Of course, unless we’re showing the dog as it is experienced from an alien mind who’s just starting to put together his or her own schema about dogs.
Or if such core features aren’t met: In the examples above adjectives describe aspects that don’t pertain to core features. Indeed, if in the above sentence we have decided to use big and black only because both words begin with b–and in first drafts this can happen fairly often–we have just abused our own prose.
Then, besides this core there’s a vast and pretty differentiated set of other features. For example, we can start noticing how nobody uses adjectives to describe core features.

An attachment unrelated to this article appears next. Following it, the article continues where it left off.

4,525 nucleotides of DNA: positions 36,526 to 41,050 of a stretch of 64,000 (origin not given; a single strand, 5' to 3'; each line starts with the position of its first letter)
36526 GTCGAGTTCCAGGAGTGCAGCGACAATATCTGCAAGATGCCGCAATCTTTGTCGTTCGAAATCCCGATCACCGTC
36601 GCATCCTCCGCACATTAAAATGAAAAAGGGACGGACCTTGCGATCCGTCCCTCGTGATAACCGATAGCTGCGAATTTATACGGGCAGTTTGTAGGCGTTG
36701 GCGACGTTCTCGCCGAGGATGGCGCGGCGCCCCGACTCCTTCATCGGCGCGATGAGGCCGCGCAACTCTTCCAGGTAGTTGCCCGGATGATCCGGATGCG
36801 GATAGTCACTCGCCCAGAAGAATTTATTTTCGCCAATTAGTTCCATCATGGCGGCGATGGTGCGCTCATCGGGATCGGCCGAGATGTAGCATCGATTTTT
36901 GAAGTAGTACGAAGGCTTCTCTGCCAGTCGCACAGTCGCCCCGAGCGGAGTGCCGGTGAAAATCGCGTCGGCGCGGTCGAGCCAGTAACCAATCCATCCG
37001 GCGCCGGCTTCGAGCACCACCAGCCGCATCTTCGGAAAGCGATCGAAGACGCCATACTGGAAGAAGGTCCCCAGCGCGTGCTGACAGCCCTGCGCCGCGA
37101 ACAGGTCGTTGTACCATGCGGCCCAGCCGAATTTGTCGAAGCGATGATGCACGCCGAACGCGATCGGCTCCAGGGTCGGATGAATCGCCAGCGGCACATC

I mean, is obviously an absurd way to describe a dog.
Not because the sentence is inherently weak, or because a dog can’t be big and black.
Quite simply, because adjectives, like any other word in fiction, should add value to the story.
Dilbert creator Scott Adams once asked his readers to pick one word to describe themselves.
Looking at the results, he made an interesting discovery. Good 👍 However, if you're now tempted to go off with this list and rewrite your resume, adding in as many positive, empowering adjectives as you can, please don't. Instead, use action verbs instead to give your resume more punch.
Unfortunately, it doesn’t work that way, and for a very simple reason.
When we humans first learn to speak, we slowly but surely learn to speak while at the same time putting together a staggering amount of information about how the world around us is and works.